What’s More Radical Than A Countach? How About One With A Supercharger?
Story by Alexander Byles
Photography by Marco Annunziata
Since its first showing in 1971 as a concept in Geneva, the Lamborghini Countach simply stole attention from anything in its vicinity. It was all but sent from the future back then, and the Gandini-penned wedge still epitomizes the ideals of a supercar. Any variant of the Countach commands recognition, but some are more radical than others.
Whether you prefer the early cars devoid of the later versions’ bodywork accoutrements, or the decidedly ’80s aesthetic of the 25th Anniversary edition, there is no arguing against the sheer radicalness of this example. It’s a 1980 LP400S, but it’s not something you could have bought from the showroom 40 years ago. You may have even seen this thing doing the rounds on social media, but the real story of this car isn’t what it seems.
Stabled at the owner’s home in Switzerland, a Countach on the cover of Autocapital from March 1985 set in motion an ambition which was realized more than three decades later. But when the owner found his Countach, it was less than conventional.
“By 2016 I was finally in a financial position to start looking for one, and I spotted this car: a 1980 LP400S Series II.”
Launched in 1978, the fundamental difference between the S and the original LP400 was the styling, with the LP400S essentially resembling the Countach most people are familiar with—that is to say, the wide body. The original LP400 was a dramatic and gorgeous machine, but the addition of the angular fiberglass extensions to the arches of the S model, as well as larger wheels, set the look that defined the decade to come. The second series of the LP400S, of which only 105 were made, all with the “low body” suspension package.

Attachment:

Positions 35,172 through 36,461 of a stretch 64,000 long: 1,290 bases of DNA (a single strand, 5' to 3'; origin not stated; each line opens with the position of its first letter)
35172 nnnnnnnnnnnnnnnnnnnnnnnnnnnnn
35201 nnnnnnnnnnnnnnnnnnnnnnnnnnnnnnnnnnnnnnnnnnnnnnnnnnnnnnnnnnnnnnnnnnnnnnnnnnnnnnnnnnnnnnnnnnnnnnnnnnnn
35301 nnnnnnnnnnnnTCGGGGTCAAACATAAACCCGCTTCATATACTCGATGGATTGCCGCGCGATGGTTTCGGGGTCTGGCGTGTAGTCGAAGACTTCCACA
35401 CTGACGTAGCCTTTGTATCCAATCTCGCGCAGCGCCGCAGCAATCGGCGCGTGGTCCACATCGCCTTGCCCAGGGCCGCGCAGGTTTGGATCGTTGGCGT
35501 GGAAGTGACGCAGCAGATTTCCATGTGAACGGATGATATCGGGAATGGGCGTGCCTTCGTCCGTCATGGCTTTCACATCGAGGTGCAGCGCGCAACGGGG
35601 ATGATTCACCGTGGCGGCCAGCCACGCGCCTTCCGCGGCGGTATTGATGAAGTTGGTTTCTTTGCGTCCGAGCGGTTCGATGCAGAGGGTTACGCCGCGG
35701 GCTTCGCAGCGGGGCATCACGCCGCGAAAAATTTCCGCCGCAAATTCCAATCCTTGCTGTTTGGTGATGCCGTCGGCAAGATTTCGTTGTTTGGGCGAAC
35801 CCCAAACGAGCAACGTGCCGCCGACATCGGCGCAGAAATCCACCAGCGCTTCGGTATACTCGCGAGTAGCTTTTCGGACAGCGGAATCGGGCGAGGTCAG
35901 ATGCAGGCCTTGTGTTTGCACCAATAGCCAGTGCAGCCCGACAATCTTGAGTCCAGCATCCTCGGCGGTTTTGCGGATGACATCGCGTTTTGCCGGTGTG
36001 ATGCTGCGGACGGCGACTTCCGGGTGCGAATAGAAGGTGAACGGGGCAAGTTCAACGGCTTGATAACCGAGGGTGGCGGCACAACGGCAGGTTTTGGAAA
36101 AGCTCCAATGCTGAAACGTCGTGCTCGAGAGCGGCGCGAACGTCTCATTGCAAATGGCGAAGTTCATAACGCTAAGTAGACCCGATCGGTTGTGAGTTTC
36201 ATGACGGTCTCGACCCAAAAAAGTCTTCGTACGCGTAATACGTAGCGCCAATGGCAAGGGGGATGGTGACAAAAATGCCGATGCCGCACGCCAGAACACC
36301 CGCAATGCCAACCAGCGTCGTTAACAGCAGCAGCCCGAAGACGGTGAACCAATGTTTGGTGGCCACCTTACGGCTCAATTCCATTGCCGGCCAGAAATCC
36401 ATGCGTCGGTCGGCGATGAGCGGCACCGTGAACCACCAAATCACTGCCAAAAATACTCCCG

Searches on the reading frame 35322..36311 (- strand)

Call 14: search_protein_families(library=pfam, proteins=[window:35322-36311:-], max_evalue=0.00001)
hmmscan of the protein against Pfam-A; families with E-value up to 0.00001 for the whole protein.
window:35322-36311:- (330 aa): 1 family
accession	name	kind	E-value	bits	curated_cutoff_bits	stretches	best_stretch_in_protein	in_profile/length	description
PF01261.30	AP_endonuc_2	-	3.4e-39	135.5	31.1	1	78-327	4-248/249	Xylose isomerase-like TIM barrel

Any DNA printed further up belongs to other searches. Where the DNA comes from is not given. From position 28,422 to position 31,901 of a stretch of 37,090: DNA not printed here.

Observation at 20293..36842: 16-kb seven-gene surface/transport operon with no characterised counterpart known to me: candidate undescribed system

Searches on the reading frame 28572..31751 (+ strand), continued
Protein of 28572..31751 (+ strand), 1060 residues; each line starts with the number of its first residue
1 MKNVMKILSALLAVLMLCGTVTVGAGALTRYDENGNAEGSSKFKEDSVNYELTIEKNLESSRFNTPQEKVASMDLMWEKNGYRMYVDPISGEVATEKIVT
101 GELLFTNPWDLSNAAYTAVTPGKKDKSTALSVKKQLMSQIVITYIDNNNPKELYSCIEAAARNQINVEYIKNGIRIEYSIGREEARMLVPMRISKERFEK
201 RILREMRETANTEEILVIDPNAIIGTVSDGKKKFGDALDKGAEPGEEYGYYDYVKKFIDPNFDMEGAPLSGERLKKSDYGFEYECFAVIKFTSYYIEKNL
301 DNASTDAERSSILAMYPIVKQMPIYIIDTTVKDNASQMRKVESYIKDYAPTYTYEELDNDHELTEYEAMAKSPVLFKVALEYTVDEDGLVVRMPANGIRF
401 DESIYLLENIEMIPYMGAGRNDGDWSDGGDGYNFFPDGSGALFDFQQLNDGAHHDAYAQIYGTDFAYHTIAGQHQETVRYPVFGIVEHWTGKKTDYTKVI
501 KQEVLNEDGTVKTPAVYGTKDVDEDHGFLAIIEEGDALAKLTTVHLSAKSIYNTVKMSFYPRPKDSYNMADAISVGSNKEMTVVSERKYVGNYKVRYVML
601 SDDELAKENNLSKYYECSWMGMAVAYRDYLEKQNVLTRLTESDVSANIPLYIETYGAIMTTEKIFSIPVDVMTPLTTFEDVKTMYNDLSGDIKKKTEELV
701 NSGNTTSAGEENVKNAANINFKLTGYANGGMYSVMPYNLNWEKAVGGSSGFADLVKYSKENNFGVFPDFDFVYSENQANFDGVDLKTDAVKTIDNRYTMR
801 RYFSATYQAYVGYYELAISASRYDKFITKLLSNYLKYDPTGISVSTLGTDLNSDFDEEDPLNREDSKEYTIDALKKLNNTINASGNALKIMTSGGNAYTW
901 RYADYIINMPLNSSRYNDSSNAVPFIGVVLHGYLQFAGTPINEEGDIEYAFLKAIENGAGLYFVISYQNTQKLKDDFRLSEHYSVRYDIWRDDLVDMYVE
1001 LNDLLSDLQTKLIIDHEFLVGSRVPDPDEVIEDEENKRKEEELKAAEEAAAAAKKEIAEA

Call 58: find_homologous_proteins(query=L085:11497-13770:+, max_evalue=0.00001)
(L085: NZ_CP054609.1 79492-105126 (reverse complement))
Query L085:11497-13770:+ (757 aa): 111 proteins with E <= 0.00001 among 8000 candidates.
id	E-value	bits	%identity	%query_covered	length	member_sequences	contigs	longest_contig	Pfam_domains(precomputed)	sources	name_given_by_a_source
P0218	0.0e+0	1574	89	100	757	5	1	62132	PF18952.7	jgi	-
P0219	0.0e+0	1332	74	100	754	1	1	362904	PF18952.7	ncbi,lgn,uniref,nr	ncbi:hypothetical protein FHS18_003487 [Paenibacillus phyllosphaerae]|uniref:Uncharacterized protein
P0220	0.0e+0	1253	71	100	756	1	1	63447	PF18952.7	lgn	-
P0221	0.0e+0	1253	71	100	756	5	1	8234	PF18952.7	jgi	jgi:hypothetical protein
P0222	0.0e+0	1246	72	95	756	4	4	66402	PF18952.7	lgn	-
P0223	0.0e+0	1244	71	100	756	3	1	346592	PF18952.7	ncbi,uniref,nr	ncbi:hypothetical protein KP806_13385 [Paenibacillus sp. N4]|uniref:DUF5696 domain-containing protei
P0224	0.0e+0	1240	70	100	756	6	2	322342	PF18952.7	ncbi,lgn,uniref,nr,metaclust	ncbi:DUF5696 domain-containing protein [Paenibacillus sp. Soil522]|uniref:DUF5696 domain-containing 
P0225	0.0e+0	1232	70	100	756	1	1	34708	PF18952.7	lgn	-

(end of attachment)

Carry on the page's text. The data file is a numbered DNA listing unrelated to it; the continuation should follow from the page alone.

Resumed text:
This particular car however once carried far more modifications to the body, including non-original side skirts, rear lights, mirrors, and a wing purloined from the later Quattrovalvole. Inside, the alterations continued with the seats, steering wheel, and shift knob. But the modifications didn’t end there.
While the S model came out of the Sant’Agata Bolognese factory with the same 3929cc motor as the LP400, it had been detuned compared to the LP400 by some 20hp to reduce CO2 and noise emissions. For this particular example though, there were far greater changes within the engine bay, and it certainly wasn’t down on power.
The previous owner, who’d owned the LP400S for over 20 years, was an F1 engineer for Sauber; perhaps this tells us all we need to know. As a skilled engineer on the world stage, he set about upgrading the performance of his Countach to a level that makes the stock ones seem tame by comparison, namely the addition of a centrifugal supercharger from Vortech.
The first modifications to the now-forced-induction power plant incorporated the air intake from a BMW straight-six as well as a MOTEC ECU, however, the intercooler wasn’t performing sufficiently so additional work was required to properly seal the coolers, making them virtually 100% efficient. A challenge discovered therein was that the two throttle bodies weren’t synchronizing—one being fully open, the other perhaps three-quarters.
Resolving additional issues including lumpy idle speed and leaking fuel lines, a fourth version of the engine was then developed by the Sauber man, which included Jenvey single throttle bodies. Several iterations later—this was the seventh “build” of the car—the intercooler setup was changed to an air-to-water system, and the larger cooling system required a new engine hood.
As the owner told me, “Because of these modifications it had remained on sale for a relatively long time, but I realized the potential of this car. It was solid. It hadn’t been involved in any accidents or even minor scrapes, and it was rust-free. Plus there was a clear ownership paper trail showing that the car had been kept in Switzerland since the first owner had acquired her from the Lamborauto dealer in Turin. So, on that basis, we began our negotiations.”